Levies total nearly $108 million for collusion against Hyundai, Kia

Bosch, Continental, Denso fined by South Korea for price fixing

Levies total nearly $108 million for collusion against Hyundai, Kia

South Korea's Fair Trade Commission says units of Denso, Continental and Bosch rigged prices of instrument panels and wipers sold to Hyundai and affiliate Kia Motors.

Photo credit: BLOOMBERG
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SEOUL (Reuters) -- South Korea's antitrust regulator has fined the units of Denso, Continental and Robert Bosch a total of 114.6 billion won ($107.99 million), saying they had fixed prices of parts sold to Hyundai Motor Co.

The fine comes as antitrust regulators from the United States to Europe and Japan crack down on price collusion among auto parts makers. Among the components affected globally are seat belts, radiators, windshield wipers, air-conditioning systems, power window motors and power steering components.

South Korea's Fair Trade Commission said on Monday the units of Denso, Continental and Bosch had rigged prices of instrument panels and wipers sold to Hyundai and affiliate Kia Motors. The vehicles affected were Hyundai's Sonata, Elantra and Kia's Pride and Carnival.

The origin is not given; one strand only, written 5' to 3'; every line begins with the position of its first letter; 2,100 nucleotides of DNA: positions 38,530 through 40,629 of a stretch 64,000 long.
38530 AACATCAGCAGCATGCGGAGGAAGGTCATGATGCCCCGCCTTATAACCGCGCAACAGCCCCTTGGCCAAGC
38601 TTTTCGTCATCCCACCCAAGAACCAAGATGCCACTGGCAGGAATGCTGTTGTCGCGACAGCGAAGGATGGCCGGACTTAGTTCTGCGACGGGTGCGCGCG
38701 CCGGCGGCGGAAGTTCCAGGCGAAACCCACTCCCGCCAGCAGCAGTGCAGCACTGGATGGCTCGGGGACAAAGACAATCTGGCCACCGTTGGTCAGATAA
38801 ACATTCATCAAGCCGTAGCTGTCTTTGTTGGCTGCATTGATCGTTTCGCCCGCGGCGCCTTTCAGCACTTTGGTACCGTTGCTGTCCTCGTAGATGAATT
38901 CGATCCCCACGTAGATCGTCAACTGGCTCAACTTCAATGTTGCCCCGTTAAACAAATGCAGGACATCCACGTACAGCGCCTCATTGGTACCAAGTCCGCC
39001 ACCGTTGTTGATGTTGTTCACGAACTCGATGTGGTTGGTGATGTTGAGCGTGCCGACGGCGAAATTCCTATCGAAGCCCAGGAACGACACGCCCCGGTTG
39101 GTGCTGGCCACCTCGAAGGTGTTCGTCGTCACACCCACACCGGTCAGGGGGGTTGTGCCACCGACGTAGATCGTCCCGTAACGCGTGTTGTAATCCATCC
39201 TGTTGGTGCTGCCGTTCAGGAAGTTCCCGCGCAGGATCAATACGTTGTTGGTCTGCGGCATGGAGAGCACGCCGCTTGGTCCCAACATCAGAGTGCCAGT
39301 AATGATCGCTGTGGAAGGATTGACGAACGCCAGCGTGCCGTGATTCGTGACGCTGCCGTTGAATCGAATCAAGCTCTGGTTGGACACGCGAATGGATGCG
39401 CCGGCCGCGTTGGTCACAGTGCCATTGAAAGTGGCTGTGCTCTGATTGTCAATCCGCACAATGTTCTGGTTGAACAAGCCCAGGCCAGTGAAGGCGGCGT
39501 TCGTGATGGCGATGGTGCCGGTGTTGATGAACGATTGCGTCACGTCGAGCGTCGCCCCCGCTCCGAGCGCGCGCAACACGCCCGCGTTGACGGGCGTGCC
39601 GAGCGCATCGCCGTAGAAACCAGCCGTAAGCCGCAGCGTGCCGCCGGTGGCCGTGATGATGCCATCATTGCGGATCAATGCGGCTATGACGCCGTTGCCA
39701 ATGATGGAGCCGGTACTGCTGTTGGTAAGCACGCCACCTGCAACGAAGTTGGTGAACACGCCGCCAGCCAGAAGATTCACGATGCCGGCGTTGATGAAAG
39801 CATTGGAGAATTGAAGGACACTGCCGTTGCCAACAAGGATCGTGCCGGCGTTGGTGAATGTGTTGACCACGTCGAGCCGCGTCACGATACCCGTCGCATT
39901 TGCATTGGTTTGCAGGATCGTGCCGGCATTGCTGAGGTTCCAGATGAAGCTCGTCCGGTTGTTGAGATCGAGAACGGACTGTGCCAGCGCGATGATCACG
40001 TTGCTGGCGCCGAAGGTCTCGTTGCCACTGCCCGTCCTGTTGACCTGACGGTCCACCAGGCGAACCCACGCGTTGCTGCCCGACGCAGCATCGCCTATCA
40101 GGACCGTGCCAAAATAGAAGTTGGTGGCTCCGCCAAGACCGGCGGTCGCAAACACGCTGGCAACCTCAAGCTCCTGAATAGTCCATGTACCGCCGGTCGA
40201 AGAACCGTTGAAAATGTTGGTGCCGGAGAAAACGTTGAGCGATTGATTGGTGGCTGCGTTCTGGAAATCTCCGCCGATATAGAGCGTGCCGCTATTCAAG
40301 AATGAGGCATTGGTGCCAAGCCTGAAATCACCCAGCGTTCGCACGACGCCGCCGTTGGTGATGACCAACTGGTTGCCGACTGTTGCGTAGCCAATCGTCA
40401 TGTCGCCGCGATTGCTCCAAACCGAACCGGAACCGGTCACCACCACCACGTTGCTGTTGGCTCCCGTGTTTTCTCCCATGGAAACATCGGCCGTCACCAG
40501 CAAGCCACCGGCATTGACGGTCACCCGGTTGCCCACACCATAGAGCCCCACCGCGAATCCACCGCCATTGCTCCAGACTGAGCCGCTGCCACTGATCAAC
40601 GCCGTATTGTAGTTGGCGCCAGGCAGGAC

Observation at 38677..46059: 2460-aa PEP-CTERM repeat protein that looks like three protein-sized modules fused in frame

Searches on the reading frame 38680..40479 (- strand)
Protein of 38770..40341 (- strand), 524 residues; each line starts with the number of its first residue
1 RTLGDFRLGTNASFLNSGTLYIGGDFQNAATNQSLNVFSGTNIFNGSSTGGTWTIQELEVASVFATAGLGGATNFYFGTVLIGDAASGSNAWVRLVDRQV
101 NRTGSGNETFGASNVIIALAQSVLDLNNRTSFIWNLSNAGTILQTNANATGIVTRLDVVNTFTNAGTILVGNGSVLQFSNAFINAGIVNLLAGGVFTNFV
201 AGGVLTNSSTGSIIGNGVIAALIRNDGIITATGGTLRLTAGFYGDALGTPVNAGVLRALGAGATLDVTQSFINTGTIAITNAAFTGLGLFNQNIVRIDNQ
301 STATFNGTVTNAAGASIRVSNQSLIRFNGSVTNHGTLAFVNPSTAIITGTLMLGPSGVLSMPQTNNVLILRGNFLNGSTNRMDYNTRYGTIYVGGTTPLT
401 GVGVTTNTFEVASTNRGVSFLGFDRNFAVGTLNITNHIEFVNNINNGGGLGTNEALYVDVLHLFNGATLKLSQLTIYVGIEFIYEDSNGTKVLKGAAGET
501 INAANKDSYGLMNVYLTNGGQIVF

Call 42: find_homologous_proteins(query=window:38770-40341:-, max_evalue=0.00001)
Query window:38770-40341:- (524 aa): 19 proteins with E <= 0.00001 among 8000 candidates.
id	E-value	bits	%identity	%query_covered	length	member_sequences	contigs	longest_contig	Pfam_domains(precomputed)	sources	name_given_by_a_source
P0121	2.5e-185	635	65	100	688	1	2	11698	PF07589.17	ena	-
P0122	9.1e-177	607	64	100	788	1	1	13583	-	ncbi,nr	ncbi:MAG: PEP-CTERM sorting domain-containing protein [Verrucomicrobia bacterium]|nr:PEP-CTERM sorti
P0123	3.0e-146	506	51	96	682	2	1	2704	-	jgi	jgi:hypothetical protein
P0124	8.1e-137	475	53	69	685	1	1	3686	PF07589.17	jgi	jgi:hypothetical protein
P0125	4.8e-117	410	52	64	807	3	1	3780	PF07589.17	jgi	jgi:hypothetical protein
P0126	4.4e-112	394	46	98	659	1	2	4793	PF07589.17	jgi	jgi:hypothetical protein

Japan's Denso and a South Korean unit as well as Continental's unit were involved in price-fixing of instrument panels from January 2008 to March 2012. The panels were installed on 11 million Hyundai and Kia vehicles, the FTC said.

Denso and a second Korean unit as well as Bosch's unit colluded on the prices of wipers between August 2008 and February 2009, the FTC said.

The two Denso units face the biggest fine of 63 billion won, followed by Continental Automotive Electronics with 46 billion won and the Bosch unit with 5.6 billion won.

A spokeswoman for Continental in South Korea said she has not received any notice from the FTC on the fine, while officials for Bosch and Denso here were also not immediately available for comment.

The U.S. Justice Department and antitrust enforcers worldwide have been probing price fixing of more than 30 car parts in a probe that has involved 20 companies and 21 executives. The companies have agreed to pay a total of $1.6 billion in fines.

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